This has been a summer of learning and working on my Hudson River Artists project.  I have an amazing mentor helping me to work on skills that are important to me and, at least from what I have seen, what I am learning will be relevant and, in some cases, "dramatic" to the photographic process I follow.  

There will be more time now to pursue what I love most, and if I use it wisely and don't waste this opportunity, I will continue to improve not only in photography but in other areas that define what is most important to me.

SierraSierra: "You still here?"

[email protected] (Jamie Margolis) 25 not back to school rule https://www.margolisphoto.com/blog/2022/8/that-other-first-day Wed, 10 Aug 2022 07:23:08 GMT
New York https://www.margolisphoto.com/blog/2022/4/new-york Over the past weeks, the level of violence in the world has been even more than what is normally not acceptable.  Ukraine, of course, tops the list.  The endless war in Yemen is always there and far too underreported as well.   The violence on the streets where I am with shootings and knifings and the predicted spiraling seems to be picking up again. 

New York has seen a dramatic increase in violence over the past year.  We all have theories as to why this is happening, and I will not weigh in on this one, for I am far too ignorant to fully understand what is going on and why this is happening.  What I do know, is that someone with deep hate in his heart chose to throw a smoke bomb and then randomly begin to shoot at those going to work early in the morning yesterday.  Some people seem surprised that we have such violence going on in NYC or in this world, but this is always going on and has always been going on.  However, when you strike in a major city, it gets turned into the tragedy it really is by the media while other similar incidents make it to page three and perhaps ten seconds on the local news if at all.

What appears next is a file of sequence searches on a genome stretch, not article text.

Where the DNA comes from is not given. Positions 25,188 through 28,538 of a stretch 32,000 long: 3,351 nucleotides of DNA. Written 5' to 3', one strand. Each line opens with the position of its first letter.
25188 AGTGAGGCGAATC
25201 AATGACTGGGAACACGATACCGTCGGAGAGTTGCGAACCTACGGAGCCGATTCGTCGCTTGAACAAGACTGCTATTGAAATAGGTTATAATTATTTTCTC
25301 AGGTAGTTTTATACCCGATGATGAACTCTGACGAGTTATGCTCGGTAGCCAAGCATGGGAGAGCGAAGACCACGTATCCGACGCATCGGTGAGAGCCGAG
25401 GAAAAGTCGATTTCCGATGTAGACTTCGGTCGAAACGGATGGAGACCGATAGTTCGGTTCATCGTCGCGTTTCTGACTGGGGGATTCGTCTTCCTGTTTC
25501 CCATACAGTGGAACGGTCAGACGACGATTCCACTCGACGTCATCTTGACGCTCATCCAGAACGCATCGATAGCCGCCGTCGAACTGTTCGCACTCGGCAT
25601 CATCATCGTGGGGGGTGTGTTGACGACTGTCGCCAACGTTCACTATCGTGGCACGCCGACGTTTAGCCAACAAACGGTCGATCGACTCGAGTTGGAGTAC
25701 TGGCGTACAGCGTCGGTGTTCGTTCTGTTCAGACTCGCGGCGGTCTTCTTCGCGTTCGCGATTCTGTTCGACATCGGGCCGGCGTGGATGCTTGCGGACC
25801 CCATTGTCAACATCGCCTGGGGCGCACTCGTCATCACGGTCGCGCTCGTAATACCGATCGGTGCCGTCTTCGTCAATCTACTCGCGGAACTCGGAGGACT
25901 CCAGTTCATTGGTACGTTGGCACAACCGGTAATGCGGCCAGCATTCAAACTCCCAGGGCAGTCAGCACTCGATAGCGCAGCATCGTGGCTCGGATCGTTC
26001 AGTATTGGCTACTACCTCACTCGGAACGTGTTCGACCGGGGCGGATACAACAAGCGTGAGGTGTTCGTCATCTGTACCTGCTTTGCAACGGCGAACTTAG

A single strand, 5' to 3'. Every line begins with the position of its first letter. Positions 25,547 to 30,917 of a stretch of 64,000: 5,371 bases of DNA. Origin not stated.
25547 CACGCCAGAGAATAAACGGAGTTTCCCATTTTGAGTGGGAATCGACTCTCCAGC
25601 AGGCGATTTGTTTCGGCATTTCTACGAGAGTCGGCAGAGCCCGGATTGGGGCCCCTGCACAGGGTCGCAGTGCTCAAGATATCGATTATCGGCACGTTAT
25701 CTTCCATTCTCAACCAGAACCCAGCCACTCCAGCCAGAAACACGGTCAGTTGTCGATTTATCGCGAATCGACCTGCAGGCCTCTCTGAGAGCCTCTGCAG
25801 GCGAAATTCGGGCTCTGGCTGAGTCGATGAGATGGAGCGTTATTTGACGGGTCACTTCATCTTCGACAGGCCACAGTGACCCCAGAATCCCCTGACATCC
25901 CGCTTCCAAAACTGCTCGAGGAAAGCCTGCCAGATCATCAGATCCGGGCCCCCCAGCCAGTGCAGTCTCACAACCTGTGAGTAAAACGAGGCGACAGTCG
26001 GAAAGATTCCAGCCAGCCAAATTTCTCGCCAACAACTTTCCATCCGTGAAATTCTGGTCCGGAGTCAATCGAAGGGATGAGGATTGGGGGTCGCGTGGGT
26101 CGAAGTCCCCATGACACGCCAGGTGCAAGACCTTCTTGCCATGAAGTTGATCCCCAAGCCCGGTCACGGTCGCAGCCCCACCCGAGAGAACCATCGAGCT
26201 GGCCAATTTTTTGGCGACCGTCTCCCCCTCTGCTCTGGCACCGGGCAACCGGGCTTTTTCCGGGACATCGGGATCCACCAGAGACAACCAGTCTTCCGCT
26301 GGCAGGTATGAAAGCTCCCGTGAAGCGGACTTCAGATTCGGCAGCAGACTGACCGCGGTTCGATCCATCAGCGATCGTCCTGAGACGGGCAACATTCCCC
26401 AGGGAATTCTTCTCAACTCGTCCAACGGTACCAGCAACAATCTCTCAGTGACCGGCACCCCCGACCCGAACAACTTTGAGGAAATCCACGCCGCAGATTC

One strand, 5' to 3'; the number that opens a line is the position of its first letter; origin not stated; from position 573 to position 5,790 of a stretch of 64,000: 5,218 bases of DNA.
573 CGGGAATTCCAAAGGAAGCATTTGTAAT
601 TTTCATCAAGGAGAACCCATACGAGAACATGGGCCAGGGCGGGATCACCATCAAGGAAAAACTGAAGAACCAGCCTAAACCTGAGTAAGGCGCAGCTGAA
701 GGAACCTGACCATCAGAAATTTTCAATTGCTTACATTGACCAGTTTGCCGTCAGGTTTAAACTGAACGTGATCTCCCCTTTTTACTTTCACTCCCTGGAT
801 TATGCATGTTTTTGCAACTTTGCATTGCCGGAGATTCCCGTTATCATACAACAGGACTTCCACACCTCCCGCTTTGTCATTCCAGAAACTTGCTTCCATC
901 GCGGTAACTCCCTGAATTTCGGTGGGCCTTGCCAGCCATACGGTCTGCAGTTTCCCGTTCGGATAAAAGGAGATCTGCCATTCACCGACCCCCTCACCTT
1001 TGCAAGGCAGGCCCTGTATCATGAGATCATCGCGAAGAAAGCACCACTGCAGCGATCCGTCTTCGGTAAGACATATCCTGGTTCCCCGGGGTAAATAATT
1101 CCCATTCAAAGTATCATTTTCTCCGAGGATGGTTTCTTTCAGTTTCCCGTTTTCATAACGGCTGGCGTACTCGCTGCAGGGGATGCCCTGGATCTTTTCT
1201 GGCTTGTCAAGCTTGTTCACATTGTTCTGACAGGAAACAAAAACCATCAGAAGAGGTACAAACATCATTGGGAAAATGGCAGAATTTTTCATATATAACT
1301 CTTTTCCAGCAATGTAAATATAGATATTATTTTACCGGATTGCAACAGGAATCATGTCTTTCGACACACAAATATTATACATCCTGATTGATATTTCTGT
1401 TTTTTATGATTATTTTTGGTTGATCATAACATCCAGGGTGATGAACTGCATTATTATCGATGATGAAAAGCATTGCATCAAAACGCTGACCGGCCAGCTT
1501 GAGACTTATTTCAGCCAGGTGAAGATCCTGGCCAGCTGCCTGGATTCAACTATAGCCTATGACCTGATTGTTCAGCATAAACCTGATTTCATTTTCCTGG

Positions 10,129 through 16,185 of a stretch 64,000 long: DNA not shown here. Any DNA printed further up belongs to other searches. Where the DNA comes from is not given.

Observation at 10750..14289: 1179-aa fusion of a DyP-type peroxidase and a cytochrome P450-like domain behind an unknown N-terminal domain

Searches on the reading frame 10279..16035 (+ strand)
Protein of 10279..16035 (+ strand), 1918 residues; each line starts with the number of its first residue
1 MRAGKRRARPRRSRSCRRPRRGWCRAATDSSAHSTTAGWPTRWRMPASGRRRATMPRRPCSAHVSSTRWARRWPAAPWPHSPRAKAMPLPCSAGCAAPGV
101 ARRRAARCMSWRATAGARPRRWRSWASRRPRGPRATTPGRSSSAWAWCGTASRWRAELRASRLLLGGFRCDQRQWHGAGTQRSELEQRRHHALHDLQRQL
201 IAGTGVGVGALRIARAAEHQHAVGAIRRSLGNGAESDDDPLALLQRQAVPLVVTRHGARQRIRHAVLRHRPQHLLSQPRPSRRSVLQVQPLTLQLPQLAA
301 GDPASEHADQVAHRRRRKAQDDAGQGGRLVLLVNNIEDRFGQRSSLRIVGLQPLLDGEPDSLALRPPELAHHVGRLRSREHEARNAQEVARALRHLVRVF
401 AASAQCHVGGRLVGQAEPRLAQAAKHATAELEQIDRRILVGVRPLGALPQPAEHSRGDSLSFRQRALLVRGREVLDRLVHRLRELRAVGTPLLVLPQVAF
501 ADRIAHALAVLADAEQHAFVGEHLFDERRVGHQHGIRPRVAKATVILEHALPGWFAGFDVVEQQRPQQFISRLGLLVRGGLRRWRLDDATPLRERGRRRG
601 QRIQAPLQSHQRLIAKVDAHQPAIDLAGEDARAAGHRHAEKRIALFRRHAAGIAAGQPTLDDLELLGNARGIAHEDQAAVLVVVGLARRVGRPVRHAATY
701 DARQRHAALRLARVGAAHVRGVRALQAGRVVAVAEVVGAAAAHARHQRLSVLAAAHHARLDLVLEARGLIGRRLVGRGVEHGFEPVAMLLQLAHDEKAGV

Has man changed?  I don't think so, but then again I am not a sociologist or a psychologist.  It seems to me from ancient times, that we found war to be an acceptable endeavor to assure that we get our way.   Great empires were built on the blood of others.  Man has always justified his fanatic desire and ability to kill scores of others, and we continue to see this today.   To even think that this can be stopped is just foolish and a waste of our time.   All we can do is support those whose job it is to protect our societies.  All we can do is try to live a good and just life and endeavor to help others.  My New York abstract is the distorted reality of a beautiful building mishappen by light patterns and lens distortion. 

New York AbstractNew York AbstractColor, shape and pattern in this NYC building.   

[email protected] (Jamie Margolis) https://www.margolisphoto.com/blog/2022/4/new-york Wed, 13 Apr 2022 08:57:31 GMT
Some Yellows and Blues and Two Angry Cloud Birds https://www.margolisphoto.com/blog/2022/4/some-yellows-and-blues-and-two-angry-cloud-birds Forty more days until I retire.  What a tough week this has been dealing with COVID that continues to linger and do tricks on my body.